Cancelled appearances, high-profile absences, TV blackout: has China's answer to Davos lost its sheen?

South China Morning Post Dipublikasikan 00.03, 29/03/2019
Cancelled appearances, high-profile absences, TV blackout: has China's answer to Davos lost its sheen?

As tensions between China and the United States run high, the Boao Forum for Asia, a confab billed as China's answer to the World Economic Forum meeting in Davos, has lost its sheen.

Set up in 2002, the Boao Forum, named after its host resort on the southern Chinese island of Hainan, was China's attempt to show itself as a benign emerging power by honing Asian responses to a globalised world.

In that respect, the Boao Forum has been compared to the annual power-gathering in the Alpine town of Davos in Switzerland, which has become the flagship event for world leaders, entrepreneurs, and influencers, synonymous with global elites.

But this year, President Xi Jinping is in Europe, while other key officials are in Beijing for the trade talks with the US. To compound matters, various discussions have been switched to closed-door events without explanation and with little notice.

When Premier Li Keqiang presented the keynote speech at Thursday's opening ceremony, it was surprisingly not streamed live on mainland Chinese television by state media.

In contrast, last year's broadcast of Xi's address was beamed nationwide, clearly considered to be blockbuster viewing.

A few company executives from foreign firms, who declined to be named, said that they did not have high expectations from attending the forum this year, and were mainly interested in observing.

The lower expectations coincided with the absence top members of China's negotiating team - central bank chief Yi Gang, Finance Minister Liu Kun, vice-commerce minister Wang Shouwen - and who were withdrawn from the initial list of speakers. The trio are expected to participate in trade war negotiations with their US counterparts on Thursday and Friday in Beijing.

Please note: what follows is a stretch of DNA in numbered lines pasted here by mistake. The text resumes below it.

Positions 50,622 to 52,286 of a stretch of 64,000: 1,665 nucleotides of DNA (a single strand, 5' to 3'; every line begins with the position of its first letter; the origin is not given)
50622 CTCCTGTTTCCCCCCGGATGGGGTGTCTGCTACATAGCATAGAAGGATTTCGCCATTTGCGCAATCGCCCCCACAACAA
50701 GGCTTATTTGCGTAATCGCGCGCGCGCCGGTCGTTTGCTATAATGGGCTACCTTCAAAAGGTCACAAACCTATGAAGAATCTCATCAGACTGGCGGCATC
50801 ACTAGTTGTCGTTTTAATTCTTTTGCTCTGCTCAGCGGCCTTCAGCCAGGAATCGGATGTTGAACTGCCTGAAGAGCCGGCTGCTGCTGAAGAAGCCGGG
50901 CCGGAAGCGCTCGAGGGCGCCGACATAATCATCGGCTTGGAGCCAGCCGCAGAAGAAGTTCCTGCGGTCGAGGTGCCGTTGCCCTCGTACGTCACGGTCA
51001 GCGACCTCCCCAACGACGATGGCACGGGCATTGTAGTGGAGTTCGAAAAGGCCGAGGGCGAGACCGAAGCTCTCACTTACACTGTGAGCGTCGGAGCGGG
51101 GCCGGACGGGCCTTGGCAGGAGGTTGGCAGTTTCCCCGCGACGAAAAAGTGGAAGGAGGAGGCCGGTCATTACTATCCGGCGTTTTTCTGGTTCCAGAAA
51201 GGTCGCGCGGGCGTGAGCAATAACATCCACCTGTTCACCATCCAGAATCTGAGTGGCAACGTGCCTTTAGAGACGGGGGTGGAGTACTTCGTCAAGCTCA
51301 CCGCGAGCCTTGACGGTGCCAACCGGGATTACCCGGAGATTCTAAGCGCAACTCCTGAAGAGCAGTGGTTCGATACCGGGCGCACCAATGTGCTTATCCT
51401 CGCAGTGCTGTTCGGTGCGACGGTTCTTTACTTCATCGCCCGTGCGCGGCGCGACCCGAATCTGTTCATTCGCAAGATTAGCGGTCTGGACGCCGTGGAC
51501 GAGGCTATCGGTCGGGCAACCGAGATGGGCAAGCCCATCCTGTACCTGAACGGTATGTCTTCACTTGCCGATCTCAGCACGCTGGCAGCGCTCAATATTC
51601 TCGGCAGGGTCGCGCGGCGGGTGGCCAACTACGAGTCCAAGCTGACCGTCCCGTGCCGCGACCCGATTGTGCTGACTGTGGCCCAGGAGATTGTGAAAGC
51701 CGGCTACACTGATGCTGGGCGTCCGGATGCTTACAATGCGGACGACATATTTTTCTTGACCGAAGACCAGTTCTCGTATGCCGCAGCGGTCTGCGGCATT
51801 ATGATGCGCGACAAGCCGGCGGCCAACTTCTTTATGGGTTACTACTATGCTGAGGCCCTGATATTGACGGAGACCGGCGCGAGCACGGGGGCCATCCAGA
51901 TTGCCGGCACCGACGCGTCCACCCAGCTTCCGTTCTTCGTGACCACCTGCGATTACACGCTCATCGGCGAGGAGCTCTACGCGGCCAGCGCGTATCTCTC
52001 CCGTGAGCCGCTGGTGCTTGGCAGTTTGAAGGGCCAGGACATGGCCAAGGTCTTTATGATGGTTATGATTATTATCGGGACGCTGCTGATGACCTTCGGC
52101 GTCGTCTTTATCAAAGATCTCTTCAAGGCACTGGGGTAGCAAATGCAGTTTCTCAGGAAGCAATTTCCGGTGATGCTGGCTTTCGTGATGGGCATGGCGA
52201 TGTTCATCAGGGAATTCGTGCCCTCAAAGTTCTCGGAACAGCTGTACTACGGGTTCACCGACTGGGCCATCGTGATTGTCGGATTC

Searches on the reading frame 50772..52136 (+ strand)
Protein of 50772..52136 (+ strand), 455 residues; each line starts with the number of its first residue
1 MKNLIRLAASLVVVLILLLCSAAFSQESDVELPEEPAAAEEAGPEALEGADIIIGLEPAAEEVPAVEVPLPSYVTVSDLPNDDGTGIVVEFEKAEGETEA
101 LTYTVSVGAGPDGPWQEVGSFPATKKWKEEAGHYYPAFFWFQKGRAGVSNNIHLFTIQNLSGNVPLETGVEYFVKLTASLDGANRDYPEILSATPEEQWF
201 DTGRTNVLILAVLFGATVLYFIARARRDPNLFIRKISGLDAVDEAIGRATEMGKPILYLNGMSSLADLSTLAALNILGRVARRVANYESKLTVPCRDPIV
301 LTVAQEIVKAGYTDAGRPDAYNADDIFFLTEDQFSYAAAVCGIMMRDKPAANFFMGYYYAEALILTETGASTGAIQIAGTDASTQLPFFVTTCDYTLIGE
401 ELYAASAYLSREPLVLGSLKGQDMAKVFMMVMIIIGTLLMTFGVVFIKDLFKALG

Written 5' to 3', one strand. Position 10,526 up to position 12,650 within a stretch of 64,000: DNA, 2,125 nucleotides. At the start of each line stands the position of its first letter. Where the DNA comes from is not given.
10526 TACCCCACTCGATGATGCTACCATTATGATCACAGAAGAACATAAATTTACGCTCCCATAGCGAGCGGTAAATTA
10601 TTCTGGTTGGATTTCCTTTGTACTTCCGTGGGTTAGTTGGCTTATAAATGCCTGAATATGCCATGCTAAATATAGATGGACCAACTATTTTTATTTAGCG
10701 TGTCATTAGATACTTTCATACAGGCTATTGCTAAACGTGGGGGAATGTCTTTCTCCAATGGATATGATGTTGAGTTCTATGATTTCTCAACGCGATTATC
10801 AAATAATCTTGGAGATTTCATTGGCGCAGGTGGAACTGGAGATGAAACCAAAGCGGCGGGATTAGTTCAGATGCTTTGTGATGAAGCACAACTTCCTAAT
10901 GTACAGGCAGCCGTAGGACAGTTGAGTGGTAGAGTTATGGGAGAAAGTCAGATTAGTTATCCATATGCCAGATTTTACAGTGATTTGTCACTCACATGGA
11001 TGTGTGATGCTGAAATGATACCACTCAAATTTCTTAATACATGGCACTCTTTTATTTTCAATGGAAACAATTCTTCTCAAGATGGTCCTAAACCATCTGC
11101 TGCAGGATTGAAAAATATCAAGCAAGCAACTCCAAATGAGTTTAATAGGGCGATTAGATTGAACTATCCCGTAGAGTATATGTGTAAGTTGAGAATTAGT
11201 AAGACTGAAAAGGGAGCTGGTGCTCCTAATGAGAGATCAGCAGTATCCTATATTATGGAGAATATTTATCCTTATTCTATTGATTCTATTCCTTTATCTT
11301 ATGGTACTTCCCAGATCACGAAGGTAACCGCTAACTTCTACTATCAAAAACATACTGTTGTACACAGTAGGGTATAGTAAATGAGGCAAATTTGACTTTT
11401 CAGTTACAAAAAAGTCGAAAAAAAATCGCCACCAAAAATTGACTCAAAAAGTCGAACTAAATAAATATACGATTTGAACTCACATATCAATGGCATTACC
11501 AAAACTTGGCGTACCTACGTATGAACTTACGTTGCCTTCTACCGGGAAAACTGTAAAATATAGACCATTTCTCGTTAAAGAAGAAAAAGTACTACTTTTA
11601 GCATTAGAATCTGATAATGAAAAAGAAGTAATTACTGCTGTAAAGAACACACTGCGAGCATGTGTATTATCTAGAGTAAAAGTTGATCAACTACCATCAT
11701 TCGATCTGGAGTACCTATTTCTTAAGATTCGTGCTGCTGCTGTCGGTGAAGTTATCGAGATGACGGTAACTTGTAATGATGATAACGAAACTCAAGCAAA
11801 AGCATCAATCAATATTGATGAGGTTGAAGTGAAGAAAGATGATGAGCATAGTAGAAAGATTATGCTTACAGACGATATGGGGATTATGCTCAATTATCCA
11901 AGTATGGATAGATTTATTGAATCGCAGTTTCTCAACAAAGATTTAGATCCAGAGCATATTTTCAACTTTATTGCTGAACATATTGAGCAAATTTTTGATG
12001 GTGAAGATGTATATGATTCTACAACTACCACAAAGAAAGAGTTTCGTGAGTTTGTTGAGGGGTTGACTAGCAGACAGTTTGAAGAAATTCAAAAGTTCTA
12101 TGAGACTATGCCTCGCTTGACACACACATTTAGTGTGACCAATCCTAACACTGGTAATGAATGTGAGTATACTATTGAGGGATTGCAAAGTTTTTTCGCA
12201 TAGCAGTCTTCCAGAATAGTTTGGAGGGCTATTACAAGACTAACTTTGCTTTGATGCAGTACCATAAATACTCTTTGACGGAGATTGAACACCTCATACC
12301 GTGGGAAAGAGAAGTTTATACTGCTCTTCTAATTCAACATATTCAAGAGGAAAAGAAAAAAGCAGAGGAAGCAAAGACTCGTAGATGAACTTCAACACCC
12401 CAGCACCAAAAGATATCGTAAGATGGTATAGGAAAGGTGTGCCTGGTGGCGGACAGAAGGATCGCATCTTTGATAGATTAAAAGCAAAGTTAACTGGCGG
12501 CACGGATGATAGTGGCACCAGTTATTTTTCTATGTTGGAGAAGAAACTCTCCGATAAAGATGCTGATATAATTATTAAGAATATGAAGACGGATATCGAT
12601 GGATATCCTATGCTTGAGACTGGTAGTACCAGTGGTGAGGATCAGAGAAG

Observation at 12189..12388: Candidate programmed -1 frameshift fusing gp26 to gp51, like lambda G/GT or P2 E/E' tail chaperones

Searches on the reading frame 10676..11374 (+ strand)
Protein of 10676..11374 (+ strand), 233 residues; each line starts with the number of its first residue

A panel discussion on China's free trade zones was advertised as having senior officials from Hainan, Tianjin, Guangdong, the Ministry of Commerce, South Korea and Abu Dhabi along with chairman of the conglomerate HNA, Chen Feng, and former central bank governor Zhou Xiaochuan.

But it was switched to a closed-door event at the last minute, with no reason provided for the cancellation of the scheduled live stream, despite the fact that free trade zones have been promoted as signature projects in China's opening up to foreign investors, a major pledge from Xi in his speech last year.

This year's roster of guests was also light on the international firepower seen in the previous year, when International Monetary Fund managing director Christine Lagarde and United Nations Secretary-General Antonio Guterres were among the speakers.

Corporate America is represented, despite the ongoing trade war, with the likes of Apple and ExxonMobil among the speakers on panels about data technology and energy.

The companies are enjoying mixed fortunes in the mainland, where Apple has seen sales of iPhones in China plummet, while ExxonMobil is building a petrochemical complex and investing in a liquefied natural gas terminal.